Creatine Gluconate – this product is simply Creatine bonded to sugar or glucose. No idea why that would be a big advantage over dumping some sugar in with your monohydrate, but it certainly doesn’t hurt anything. Sugar helps the uptake of creatine in the cell, so it could have a positive effect.

Creatine Decanoate – no clue why anyone would want to bond decanoic acid to creatine unless they just want to take advantage of the “deca” in the name. Decanoic acid doesn’t seem to increase performance or provide any benefits.

Creatine AKG – simply creatine bound to alpha keto gluterate which is a glutamine type molecule. No real data on this ingredient, but it should work pretty well in theory since both creatine and glutamine are good for you. AKG should help with the absorption of creatine.

Creatine Magnesium Chelate – another creatine molecule bound to magnesium. Chelated minerals were very popular as a way of increasing the absorption. Certainly nothing wrong with magnesium, since it is great for you, but I don’t see the positive benefit of binding creatine to a mineral when you could just take a good magnesium supplement and plain old monohydrate.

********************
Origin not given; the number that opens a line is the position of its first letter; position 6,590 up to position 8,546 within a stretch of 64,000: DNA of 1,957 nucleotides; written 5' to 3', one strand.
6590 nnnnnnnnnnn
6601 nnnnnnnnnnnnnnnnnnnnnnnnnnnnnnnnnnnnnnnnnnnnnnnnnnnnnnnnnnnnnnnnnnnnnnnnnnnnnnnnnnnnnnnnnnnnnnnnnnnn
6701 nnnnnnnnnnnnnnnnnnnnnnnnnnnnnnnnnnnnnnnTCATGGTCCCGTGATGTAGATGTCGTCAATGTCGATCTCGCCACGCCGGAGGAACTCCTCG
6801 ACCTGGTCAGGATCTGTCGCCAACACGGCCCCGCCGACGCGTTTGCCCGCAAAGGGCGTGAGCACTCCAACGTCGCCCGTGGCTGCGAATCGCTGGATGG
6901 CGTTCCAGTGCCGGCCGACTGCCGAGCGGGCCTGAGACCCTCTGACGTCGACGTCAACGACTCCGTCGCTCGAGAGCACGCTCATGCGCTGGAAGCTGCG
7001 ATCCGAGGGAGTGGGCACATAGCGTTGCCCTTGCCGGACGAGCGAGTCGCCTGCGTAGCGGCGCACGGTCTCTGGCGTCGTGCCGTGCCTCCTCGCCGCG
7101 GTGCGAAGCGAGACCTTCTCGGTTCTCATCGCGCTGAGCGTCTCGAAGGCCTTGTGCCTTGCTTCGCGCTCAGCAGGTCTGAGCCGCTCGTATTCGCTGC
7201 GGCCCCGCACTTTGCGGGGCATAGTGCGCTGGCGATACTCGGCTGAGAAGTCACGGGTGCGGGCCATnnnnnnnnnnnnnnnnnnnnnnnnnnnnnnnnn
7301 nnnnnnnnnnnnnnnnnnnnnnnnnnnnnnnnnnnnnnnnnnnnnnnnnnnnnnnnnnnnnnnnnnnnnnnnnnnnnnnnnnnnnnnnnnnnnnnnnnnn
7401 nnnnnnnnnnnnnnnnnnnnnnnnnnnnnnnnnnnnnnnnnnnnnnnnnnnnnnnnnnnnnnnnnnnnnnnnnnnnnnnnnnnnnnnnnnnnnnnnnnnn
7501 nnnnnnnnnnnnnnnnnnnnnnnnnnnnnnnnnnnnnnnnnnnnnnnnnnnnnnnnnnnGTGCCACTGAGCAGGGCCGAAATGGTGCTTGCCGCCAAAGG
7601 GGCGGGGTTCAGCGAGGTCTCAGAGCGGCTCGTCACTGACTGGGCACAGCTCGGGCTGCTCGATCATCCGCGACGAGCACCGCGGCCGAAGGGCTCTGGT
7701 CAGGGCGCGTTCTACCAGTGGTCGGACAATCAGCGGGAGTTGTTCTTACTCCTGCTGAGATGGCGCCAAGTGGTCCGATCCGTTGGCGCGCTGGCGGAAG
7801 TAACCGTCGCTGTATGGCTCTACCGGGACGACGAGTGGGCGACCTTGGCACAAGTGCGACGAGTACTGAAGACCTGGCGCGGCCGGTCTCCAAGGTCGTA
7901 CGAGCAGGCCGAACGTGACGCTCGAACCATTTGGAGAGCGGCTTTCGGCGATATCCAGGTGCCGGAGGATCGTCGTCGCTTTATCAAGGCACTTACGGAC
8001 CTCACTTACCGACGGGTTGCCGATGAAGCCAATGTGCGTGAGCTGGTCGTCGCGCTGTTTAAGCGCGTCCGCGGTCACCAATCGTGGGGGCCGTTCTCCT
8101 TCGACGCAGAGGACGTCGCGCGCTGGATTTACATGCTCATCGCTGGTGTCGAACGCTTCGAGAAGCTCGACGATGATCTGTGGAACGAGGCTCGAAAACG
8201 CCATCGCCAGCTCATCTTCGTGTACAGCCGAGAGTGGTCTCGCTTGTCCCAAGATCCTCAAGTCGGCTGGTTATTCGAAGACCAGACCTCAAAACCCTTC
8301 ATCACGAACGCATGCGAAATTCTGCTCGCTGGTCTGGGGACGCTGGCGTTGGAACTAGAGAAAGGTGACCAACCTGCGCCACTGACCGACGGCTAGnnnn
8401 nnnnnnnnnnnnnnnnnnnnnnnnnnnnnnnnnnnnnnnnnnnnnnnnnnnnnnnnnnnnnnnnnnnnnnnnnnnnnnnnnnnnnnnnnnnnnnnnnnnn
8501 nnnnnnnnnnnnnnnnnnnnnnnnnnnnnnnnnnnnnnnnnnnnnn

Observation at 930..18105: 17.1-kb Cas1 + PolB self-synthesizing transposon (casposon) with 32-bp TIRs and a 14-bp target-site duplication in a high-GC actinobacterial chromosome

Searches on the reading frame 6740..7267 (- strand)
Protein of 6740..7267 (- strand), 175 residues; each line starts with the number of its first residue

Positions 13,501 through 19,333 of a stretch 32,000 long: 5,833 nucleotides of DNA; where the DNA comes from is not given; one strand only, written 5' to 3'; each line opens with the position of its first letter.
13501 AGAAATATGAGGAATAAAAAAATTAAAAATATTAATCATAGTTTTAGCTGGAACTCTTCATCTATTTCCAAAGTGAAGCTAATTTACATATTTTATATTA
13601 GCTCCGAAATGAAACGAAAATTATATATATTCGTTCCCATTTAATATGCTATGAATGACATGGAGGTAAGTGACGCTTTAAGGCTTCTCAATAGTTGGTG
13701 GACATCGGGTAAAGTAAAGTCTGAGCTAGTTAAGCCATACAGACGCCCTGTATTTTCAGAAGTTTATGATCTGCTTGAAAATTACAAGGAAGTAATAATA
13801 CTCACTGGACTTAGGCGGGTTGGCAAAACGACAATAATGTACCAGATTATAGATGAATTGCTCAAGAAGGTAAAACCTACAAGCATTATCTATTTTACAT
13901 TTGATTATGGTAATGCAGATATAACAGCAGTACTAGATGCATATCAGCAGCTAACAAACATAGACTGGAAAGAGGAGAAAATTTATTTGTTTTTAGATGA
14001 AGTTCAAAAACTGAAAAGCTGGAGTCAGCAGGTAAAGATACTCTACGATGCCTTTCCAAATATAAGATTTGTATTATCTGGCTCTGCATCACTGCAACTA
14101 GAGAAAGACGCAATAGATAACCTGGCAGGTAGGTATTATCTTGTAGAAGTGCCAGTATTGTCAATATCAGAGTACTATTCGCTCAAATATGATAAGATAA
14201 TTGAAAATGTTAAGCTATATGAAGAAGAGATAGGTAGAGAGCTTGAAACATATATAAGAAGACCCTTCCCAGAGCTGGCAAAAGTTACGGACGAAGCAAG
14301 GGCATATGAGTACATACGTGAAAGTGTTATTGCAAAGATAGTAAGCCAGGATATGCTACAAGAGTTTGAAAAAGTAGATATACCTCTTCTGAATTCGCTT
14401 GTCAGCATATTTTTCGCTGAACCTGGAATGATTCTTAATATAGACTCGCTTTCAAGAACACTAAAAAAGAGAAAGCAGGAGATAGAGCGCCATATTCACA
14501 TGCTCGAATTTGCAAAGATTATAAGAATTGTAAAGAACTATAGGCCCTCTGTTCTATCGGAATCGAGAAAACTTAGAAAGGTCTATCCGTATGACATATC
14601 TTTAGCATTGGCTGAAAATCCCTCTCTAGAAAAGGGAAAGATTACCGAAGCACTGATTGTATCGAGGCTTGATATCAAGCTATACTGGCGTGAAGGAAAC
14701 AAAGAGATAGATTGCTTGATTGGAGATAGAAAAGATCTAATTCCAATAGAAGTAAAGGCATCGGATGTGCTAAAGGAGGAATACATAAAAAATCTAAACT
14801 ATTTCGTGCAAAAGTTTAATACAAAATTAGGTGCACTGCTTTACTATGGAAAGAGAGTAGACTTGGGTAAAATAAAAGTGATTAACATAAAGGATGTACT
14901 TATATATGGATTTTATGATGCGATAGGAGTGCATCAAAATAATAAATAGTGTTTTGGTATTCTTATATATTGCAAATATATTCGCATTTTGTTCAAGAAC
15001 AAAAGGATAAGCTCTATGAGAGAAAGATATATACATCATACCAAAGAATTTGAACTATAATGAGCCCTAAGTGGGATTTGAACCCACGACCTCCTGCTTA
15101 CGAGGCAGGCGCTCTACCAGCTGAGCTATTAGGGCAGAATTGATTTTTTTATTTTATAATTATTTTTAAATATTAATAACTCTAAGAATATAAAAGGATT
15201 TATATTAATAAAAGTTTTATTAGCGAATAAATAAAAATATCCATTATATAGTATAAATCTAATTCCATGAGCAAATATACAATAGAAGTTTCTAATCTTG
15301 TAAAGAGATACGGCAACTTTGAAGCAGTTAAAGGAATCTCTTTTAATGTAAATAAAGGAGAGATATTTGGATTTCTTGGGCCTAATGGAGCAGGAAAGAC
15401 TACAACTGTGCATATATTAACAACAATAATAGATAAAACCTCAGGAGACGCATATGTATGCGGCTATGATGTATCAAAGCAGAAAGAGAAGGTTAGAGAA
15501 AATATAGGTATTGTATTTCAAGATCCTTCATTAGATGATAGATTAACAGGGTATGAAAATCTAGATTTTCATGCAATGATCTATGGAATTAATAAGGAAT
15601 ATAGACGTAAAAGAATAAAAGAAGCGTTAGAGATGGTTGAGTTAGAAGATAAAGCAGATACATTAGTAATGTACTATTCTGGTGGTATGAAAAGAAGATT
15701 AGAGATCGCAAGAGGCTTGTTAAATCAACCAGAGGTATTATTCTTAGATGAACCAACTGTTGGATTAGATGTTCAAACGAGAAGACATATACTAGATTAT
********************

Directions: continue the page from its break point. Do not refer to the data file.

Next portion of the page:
Creatine Orotate – similar to Creatine Malate and Creatine Asperate, Creatine Orotate provides increased cellular energy and improved absorption. Orotic Acid does provide benefit to the bodybuilder by increasing strength and stamina.

Well, that is a short list of the types of creatines that are on the market. In my opinion a mixed form of multiple creatines is the best way to take a creatine supplement. I would for sure have some Creatine Monohydrate in with your other mixes, since as stated above only Creatine Monohydrate is proven in the scientific literature to actually increase satellite cells (new muscle growth) where some of the other products like Creatine Malate did not have this effect. Without new muscle cells, a bodybuilder can only get so big, which is why some people are “hard gainers”.

Copyright (c) 2007 LG Sciences